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A minimum wage is a wage rate established by collective bargaining or by government regulation that specifies the lowest rate at which labour may be employed. The rate may be defined in terms of the amount, period (i.e., hourly, weekly, monthly, etc.), and scope of coverage. For example, employers may be allowed to count tips received by employees as credits toward the mandated minimum-wage level.[1]

Effects of the minimum wageEdit

A minimum wage law is compulsory unemployment. The law says: it is illegal, and therefore criminal, for anyone to hire anyone else below the level of X dollars an hour. This means, plainly and simply, that a large number of free and voluntary wage contracts are now outlawed and hence that there will be a large amount of unemployment. The minimum wage law provides no jobs; it only outlaws them; and outlawed jobs are the inevitable result.[2]

A minimum wage leads to a reduction in the demand for labor and an increase in the supply of labor in the relevant market — usually, the market for low-skill workers. It removes the ability of some workers to compete by accepting lower wages and shuts them out of the labor force. As a result, it reduces job opportunities for these workers.

But there are additional, hidden costs of these interventions, which are more difficult to detect but perhaps more insidious. For example, one effect of a minimum wage is to reduce the availability of on-the-job training, since more resources are required simply to hire and retain a workforce. And further interventions in the labor market (for example, safety regulations and payroll taxes) make it still more costly to employ labor. These burdens together reduce a firm's willingness to hire laborers and — in the long run — must reduce the number of opportunities for those laborers to acquire valuable job skills. Far from increasing opportunities for the working poor, a minimum wage actually restricts their mobility.

Firms faced with minimum wage laws often substitute skilled for unskilled labor. A report from the Show-Me Institute offers an illustrative example: Suppose that a job can be done by either three unskilled workers or two skilled workers. If the unskilled wage is $5 per hour and the skilled wage is $8 per hour, the firm will use unskilled labor and produce the output at a cost of $15. However, if we impose a minimum wage to $6 per hour, the firm will instead use two skilled workers and produce for $16 as opposed to the $18 cost of using unskilled workers. In the "official data" this shows up as a small job loss — in this case, only one job — but we see an increase in average wages to eight dollars per hour in spite of the fact that the least skilled workers are now unemployed.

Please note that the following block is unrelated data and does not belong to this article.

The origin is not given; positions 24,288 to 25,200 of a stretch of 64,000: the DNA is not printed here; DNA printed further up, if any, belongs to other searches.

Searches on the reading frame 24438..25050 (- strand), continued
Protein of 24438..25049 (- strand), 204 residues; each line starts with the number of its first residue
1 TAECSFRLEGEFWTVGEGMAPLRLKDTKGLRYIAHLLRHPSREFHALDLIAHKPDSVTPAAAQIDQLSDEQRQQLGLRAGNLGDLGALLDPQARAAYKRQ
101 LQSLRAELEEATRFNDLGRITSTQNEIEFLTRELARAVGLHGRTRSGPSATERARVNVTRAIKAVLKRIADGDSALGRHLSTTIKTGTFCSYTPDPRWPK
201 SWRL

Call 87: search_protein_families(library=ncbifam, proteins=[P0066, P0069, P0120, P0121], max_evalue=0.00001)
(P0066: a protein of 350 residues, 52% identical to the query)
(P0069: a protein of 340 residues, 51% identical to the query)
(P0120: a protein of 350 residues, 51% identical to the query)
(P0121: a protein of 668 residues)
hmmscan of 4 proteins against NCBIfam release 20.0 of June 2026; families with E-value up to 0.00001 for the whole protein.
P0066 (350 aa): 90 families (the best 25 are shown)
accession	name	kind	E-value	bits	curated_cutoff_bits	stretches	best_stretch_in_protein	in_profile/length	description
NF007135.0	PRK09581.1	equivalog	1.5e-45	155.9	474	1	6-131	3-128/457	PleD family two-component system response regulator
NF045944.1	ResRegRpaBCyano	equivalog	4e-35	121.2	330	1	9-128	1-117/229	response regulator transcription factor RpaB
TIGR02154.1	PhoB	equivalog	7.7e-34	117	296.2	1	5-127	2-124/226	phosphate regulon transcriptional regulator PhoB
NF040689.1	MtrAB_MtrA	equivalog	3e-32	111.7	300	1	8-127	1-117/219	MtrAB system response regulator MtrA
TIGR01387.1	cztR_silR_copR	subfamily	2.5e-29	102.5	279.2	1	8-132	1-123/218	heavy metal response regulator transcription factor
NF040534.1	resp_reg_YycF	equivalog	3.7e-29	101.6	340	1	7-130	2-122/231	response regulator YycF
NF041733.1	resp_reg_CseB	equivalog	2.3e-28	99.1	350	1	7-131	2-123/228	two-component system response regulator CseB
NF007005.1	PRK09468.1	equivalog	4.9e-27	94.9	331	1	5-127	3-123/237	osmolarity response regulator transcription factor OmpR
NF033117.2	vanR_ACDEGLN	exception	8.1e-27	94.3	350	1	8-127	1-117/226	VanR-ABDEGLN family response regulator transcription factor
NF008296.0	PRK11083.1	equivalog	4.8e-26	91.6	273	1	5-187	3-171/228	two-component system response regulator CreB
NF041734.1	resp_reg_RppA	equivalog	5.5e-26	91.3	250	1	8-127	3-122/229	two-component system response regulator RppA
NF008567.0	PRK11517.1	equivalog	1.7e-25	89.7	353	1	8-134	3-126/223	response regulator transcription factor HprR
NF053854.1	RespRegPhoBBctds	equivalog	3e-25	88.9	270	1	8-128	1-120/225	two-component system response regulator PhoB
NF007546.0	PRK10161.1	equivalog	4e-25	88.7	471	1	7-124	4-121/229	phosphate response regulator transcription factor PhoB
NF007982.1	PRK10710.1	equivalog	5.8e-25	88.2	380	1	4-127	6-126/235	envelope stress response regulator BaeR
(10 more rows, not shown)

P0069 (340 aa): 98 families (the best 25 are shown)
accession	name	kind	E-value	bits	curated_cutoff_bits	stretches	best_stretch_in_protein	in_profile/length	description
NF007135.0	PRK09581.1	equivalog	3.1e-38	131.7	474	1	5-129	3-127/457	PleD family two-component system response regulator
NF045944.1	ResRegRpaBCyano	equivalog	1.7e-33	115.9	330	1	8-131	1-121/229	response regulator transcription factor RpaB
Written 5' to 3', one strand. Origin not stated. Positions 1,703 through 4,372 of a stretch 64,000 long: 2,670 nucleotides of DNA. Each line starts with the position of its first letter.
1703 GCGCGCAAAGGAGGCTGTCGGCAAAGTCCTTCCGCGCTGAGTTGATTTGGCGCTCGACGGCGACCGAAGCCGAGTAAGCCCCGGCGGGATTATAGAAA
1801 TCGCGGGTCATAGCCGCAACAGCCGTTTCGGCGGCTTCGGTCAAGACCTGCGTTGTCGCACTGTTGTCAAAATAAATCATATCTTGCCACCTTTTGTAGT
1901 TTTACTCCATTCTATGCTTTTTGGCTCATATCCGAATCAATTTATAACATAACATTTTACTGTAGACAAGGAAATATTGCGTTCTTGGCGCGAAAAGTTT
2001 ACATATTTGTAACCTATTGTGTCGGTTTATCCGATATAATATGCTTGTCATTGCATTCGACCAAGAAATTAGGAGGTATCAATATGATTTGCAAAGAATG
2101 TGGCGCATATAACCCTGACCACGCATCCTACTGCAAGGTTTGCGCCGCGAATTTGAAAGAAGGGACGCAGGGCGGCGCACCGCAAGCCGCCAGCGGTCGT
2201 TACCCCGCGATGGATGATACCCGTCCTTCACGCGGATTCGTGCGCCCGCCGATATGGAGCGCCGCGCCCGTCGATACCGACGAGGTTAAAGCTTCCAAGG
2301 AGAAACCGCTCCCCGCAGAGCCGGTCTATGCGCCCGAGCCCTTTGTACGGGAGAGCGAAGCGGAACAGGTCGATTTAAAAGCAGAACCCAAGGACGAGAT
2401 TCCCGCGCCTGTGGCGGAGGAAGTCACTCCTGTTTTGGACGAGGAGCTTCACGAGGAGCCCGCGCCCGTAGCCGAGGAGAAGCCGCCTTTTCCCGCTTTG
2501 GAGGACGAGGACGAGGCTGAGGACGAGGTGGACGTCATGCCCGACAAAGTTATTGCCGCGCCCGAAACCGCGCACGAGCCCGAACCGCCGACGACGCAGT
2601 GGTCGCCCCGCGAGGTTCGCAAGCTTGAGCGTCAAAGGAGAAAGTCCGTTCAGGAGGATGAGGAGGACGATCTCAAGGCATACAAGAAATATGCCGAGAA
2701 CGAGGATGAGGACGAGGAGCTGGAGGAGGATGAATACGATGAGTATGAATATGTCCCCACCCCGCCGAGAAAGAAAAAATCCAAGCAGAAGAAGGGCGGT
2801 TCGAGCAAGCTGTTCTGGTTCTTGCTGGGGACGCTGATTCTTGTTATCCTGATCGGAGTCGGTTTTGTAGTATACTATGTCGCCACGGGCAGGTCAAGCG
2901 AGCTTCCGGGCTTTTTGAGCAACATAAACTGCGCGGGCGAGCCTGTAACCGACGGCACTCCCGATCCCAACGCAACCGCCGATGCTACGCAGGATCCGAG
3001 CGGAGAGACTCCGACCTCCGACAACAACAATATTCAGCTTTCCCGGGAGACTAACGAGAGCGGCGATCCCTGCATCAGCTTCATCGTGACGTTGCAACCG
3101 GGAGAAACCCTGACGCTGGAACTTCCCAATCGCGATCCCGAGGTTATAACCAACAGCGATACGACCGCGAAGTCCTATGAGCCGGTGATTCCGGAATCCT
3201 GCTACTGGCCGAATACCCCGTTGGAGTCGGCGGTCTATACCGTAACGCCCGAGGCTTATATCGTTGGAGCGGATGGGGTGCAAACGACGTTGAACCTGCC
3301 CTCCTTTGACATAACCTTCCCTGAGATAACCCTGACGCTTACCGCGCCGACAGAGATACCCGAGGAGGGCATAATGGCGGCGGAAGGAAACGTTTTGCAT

There is also a hidden social cost in minimum wage policies. Debates over a minimum wage erode social fabric by placing workers and their employers in opposition to one another. While there have been many legitimate reasons for some tension to exist between firms and workers, minimum wage policies set them in unnecessary opposition to one another over employment contracts, which are by nature cooperative and mutually beneficial. Encouraging the view that employment is a raw deal has created needless acrimony. At the margin, this intimidates people and discourages some from becoming employers themselves.

The prohibition of certain kinds of labor contracts also discriminates against — paradoxically — the law-abiding. Just as legal prohibitions on the use and sale of drugs have lured the lawless into the drug trade, prohibitions on certain forms of labor ensure that only those lacking in scruples will be left on the demand side of the market for, say, child labor and the like.

If restrictions, regulations, and price floors create massive deadweight losses, they also create incentives for firms and individuals to evade those restrictions, regulations, and price floors. Those with a comparative advantage in evading (or violating) the law will be most successful; thus, labor market regulation gives implicit encouragement and support to the unscrupulous. Restriction and regulation reduces the relative price of dishonesty, which means we can expect greater levels of it in the marketplace.[3]

ReferencesEdit

  1. Encyclopædia Britannica. "minimum wage", Encyclopædia Britannica Online, referenced 2010-06-24.
  2. Murray Rothbard. Outlawing Jobs: The Minimum Wage, Once More from Making Economic Sense, Chapter 36. Referenced 2010-06-24.
  3. Art Carden. "The Hidden Costs of a Minimum Wage", Mises Daily, July 2009, referenced 2010-06-24.

External linksEdit

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